The following preview is courtesy of Sports Network. Follow along with us all day, as SB Nation's Travis Hughes is at the Wachovia Center in Philadelphia for tonight's potential Cup-clinching Game 6 between the Philadelphia Flyers and Chicago Blackhawks.
The home team has won all five games in this best-of-seven set and Chicago grabbed a 3-2 series lead with a dominating 7-4 victory in Sunday's Game 5 battle at United Center.
After winning Games 1 and 2 on home ice, the Blackhawks were dealt consecutive losses in Philadelphia before retaking the lead in the series on Sunday night. Overall, Chicago is 7-3 as the guest in this postseason, while the Flyers have an impressive 9-1 mark on home ice.
Both the Blackhawks and Flyers are looking to end lengthy championship droughts. Chicago can lift Lord Stanley's Cup for the first time since 1961 with a victory tonight. The Flyers, meanwhile, will need to win this evening and also take Friday's Game 7 in Chicago to win their first title since 1975.
The Blackhawks were led by Dustin Byfuglien in Sunday's contest, as the big forward finally broke out, scoring two goals and adding two assists in the 7-4 decision. Byfuglien had been held to just one assist through the first four games before turning in his strong Game 5 performance.
"I don't know if I really got off my game. I just wasn't getting the bounces and the things that makes me happy," Byfuglien said. "I just knew I had to come in and work hard and do the best I can to help the team. That's the way I came in today."
Kris Versteeg had a goal and two assists, while Patrick Kane, Patrick Sharp, Dave Bolland and Brent Seabrook each had a goal and a helper for the Blackhawks, whose power play was lethal after looking lethargic for the first four contests. Entering the game with a 1-for-9 mark on the man advantage, Chicago went 2-for-4 on Sunday.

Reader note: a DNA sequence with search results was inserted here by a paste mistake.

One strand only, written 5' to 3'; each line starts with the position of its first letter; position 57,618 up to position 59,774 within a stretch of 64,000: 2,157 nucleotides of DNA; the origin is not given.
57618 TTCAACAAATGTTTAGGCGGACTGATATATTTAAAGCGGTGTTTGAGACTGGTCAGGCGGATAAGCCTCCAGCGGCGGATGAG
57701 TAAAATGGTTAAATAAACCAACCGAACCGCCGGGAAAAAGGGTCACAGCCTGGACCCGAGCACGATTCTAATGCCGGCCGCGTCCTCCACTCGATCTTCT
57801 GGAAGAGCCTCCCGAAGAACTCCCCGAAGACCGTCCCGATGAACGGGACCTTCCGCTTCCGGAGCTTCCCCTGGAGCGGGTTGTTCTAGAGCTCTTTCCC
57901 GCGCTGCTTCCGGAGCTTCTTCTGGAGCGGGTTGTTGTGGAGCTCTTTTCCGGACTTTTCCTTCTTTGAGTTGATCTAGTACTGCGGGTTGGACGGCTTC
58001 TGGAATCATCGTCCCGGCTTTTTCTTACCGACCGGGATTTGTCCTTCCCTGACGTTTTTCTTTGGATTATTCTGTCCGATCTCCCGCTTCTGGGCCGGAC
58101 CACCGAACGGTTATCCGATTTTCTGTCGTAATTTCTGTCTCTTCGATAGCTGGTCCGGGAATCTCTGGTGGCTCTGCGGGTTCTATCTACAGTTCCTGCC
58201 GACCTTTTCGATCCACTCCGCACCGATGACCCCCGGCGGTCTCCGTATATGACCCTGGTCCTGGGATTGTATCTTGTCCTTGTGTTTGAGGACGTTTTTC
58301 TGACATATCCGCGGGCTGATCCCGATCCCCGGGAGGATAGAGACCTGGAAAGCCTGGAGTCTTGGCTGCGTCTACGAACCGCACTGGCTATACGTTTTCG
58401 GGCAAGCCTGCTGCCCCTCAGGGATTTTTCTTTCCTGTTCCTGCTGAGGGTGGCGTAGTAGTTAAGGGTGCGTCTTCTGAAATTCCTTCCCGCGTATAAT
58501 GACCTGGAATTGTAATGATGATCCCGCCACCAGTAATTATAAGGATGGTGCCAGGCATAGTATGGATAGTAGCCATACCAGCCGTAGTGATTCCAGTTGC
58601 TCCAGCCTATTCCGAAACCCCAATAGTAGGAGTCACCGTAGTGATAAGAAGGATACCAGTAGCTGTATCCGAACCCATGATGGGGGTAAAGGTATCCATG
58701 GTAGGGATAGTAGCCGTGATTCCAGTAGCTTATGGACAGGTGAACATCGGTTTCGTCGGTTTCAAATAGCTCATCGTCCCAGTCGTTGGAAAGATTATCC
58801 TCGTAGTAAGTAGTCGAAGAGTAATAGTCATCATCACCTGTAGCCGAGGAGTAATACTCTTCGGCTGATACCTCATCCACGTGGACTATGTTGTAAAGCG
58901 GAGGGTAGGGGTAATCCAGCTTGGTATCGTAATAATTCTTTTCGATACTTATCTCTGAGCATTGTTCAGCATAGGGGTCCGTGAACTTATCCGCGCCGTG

"We just settled down and played our game, and that's a big factor," Byfuglien said of the power play. "Even with the even strength, we came out ready to go, controlling the puck a little better. That led into the power play with guys just settling down, confidence and just playing. That's something we needed to do."
Antti Niemi, fresh off giving up eight goals in Games 3 and 4 -- both losses -- allowed four goals on 27 shots to earn the victory. The Hawks now have history on their side, as the team winning Game 5 of the Stanley Cup Finals when tied, 2-2, has gone on to win the series 14 of 20 times. However, one of those six defeats came last season, when Pittsburgh rallied to beat Detroit in seven games.
Blackhawks forward Marian Hossa is also just one win away from his first Stanley Cup title after playing for the losing team in each of the last two Cup Finals. He was a member of the Penguins two years ago when they lost in six games to Detroit and was on the Red Wings last spring when they were defeated by Pittsburgh in seven games.
Scott Hartnell, James van Riemsdyk, Simon Gagne and Kimmo Timonen scored for the Flyers, who will have to make yet another comeback to finish off their fairy tale with a happy ending. Philadelphia, the seventh-seeded team from the East, recovered from an 0-3 deficit in the conference semis against Boston and an 0-2 deficit here in the Stanley Cup Finals.
Michael Leighton allowed three goals on 13 shots in the first period, prompting the Flyers to insert Brian Boucher, who made 11 saves the rest of the way. Chris Pronger, who had been a steady defensive force for each of the first four games, took a minor penalty and had a career-worst minus-five rating.
"We didn't do a very good job in the neutral zone," Pronger said. "The first period we didn't get much of a forecheck. Subsequently, we were in our own end. It was just a matter of time. Staving off, staving off, eventually they're going to get to you. And they did."
Philadelphia's power play, which went 5-for-16 in the first four games, was 0- for-3 in Game 5.
Following the game, Flyers head coach Peter Laviolette was non-committal about who would start in net in Game 6, but all signs are pointing to Leighton.
"I don't have an answer for that," Laviolette said. "Our team needs to be better, the whole group, I believe, needs to be better. When we're successful, we do it as a team. When we lose and we have a night that's tougher, we do it as a team."
This is just the second-ever playoff meeting between Chicago and Philadelphia. The other battle was in the 1971 quarterfinals, a series that was swept by the Blackhawks.